F&M Stories

Dye Magic Changes Yellow to 'Japan Blue'

On a cool autumn afternoon outside Franklin & Marshall's Brooks College House, dozens of students gathered around as Ken-ichi Miura explained shibori, a Japanese tie-dyeing technique.

Miura, senior teaching professor and the director of the Japanese Program, said the practice of traditional Japanese indigo dyeing is called "Aizome," which he demonstrated for students before they began turning their fabric tote bags and T-shirts in various designs of blue.

According to the professor, British scientist William Atkinson visited Japan in the late 19th-century and was fascinated by the various dyed items — curtains, banners, flags — and called the color "Japan Blue."

Japan Blue is derived from fermented natural indigo plants, the leaves of which are harvested from summer to mid-fall. Fabric is dipped into the yellow indigo liquid, becomes oxidized, and the color changes to blue.

Various patterns are produced by tie-dying, partial dipping, wax-drawing and other techniques, Miura said. Artists often use the first crop in the fall to create their works in Japan Blue.

Miura became interested in indigo dye two years ago and has been experimenting with various techniques. He organized the event, in collabortion with Brooks House, as part of the Japanese Program's fall celebration.

Related Articles

February 27, 2023

Alumni Spotlight: Every Stitch Tells a Story

It's not every day you wear hoops skirts, bustles and bonnets to work — let alone hand-stitch them. But for Franklin & Marshall College alum Rachel Sheffield, it's just another day on the job. Sheffield, an American studies major and Italian minor, is the lead interpreter and historic clothing coordinator at First State Heritage Park in Dover, Del.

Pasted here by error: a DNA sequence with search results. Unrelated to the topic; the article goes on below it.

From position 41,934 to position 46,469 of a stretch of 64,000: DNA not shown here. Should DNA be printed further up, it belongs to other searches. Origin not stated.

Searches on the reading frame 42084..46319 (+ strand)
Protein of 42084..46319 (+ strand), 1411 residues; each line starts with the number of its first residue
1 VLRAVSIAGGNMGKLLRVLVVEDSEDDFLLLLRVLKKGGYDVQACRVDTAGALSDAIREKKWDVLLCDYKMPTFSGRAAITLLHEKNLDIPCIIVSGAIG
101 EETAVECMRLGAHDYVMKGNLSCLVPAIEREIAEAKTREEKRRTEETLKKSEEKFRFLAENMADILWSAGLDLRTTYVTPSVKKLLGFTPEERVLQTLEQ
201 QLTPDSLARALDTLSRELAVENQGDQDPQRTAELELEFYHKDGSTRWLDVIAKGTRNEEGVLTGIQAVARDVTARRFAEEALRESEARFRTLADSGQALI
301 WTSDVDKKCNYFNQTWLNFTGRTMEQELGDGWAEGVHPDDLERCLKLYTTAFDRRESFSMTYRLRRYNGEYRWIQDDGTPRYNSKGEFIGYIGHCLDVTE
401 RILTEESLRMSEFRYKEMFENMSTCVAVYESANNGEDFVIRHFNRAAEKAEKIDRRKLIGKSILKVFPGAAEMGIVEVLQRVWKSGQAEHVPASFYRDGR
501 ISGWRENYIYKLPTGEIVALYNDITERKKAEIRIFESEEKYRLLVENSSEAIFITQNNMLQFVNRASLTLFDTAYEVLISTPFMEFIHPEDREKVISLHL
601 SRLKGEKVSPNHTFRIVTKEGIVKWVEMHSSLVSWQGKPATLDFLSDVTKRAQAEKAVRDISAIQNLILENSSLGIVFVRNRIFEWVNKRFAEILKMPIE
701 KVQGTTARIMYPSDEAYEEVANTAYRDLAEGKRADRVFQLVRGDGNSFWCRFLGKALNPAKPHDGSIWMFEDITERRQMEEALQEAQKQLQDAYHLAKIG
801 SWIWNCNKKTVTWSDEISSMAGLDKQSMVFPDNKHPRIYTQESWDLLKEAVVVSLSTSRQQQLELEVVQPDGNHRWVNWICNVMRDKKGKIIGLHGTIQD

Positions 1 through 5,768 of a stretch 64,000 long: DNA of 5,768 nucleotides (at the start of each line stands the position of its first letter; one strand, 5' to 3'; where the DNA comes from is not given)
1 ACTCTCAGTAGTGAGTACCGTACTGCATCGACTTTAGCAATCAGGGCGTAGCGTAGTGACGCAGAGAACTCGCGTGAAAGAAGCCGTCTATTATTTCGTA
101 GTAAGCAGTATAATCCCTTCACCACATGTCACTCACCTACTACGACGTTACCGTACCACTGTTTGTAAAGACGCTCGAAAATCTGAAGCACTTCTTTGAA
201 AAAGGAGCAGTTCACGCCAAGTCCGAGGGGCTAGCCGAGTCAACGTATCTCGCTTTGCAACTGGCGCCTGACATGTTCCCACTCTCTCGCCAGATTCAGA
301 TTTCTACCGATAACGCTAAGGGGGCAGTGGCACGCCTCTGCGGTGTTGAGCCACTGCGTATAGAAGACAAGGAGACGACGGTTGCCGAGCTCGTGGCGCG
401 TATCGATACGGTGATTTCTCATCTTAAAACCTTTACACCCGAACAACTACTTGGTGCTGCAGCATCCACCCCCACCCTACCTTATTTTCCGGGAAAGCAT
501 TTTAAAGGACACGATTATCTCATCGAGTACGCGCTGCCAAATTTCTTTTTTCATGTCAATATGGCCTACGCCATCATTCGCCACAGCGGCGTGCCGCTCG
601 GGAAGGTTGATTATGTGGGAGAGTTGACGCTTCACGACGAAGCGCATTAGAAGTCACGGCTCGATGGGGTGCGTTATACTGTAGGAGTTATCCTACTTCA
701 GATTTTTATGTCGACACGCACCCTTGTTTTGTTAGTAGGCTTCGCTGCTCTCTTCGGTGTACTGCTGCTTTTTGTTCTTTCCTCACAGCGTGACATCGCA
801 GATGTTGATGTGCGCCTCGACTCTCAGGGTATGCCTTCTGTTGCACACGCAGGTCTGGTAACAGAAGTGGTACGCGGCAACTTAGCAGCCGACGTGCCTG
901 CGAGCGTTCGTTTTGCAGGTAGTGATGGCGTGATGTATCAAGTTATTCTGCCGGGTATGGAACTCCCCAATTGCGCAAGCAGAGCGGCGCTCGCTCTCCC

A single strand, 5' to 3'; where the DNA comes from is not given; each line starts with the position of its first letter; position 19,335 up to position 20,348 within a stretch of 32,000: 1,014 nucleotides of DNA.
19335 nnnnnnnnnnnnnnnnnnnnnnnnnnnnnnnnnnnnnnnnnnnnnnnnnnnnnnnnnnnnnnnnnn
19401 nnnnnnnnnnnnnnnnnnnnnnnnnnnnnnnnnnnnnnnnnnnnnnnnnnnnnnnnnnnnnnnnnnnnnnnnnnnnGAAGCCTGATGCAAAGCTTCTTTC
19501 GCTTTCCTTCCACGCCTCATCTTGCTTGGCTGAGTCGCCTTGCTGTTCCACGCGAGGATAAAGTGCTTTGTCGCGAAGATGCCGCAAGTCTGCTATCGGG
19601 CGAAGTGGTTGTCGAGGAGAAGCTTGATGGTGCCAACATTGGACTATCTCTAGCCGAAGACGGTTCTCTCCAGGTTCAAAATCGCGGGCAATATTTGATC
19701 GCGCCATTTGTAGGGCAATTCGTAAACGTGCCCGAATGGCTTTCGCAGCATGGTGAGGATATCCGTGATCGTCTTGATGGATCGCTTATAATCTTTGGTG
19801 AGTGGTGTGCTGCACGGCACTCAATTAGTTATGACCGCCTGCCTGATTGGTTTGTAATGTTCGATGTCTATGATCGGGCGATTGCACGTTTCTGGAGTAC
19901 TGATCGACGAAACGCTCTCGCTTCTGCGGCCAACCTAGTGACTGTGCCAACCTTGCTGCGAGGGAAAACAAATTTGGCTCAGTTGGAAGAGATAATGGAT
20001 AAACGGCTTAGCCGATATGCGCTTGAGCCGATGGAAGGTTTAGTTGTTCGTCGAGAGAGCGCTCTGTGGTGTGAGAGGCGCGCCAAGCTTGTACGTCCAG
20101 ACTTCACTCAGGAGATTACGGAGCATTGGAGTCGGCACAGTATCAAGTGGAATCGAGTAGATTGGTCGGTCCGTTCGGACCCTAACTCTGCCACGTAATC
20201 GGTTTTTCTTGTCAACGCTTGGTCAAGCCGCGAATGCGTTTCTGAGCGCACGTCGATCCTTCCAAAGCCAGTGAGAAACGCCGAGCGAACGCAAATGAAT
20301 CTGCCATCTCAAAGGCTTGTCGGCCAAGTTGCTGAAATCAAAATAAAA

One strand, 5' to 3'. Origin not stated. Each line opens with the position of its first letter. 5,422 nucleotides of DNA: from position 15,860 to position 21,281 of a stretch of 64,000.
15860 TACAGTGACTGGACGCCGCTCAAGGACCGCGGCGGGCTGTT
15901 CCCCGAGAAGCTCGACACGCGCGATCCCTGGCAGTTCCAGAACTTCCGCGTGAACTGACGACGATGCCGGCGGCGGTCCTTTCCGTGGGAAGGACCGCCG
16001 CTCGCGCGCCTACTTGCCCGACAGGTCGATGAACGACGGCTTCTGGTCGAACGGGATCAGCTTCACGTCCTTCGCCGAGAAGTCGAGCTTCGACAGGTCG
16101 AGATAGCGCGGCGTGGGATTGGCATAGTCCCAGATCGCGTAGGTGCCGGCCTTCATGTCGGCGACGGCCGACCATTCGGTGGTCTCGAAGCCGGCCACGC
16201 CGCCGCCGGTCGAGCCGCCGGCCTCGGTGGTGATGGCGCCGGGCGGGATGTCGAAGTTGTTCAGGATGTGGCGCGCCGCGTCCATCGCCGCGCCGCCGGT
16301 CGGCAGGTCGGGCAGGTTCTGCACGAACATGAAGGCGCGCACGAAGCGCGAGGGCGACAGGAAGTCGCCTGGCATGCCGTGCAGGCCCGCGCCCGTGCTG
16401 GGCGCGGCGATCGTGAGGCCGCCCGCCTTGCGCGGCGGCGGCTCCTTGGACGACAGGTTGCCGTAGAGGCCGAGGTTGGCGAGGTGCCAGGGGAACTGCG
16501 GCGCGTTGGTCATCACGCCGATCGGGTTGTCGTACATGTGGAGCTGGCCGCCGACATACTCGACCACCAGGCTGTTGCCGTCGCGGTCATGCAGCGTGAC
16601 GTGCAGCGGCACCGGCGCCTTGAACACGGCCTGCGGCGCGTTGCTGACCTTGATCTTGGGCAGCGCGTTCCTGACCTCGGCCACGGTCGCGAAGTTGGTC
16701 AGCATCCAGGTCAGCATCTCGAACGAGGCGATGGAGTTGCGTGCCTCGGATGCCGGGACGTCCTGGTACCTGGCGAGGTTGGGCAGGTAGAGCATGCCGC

November 21, 2022

Students Decode Zoom Gestures

A team of Franklin & Marshall College students combed through six hours of Zoom class footage to identify gestures exhibited by participating professors and students. The results were overwhelming. Over the span of four recordings, the team identified 1,497 gestures. "That's 1,497 cases of communication where the person performing it may not even be aware they were doing so," said sophomore Ayako Belka, a biology and psychology double major.

November 11, 2022

F&M Compost Co-Op Diverts Costs and CO2 in Lancaster

A Franklin & Marshall College compost initiative has evolved into a co-op saving the City of Lancaster $5,215 per year — all while diverting 16,638 pounds of food waste from the solid-waste stream each month. The Lancaster Composting Co-Ops (LCC) are a volunteer-led, community initiative enabling Lancaster residents to reduce household food waste by creating high-quality compost. Three students spent their summer evaluating and co-authoring a white paper documenting the LCC's first year in terms of cost savings and social impact.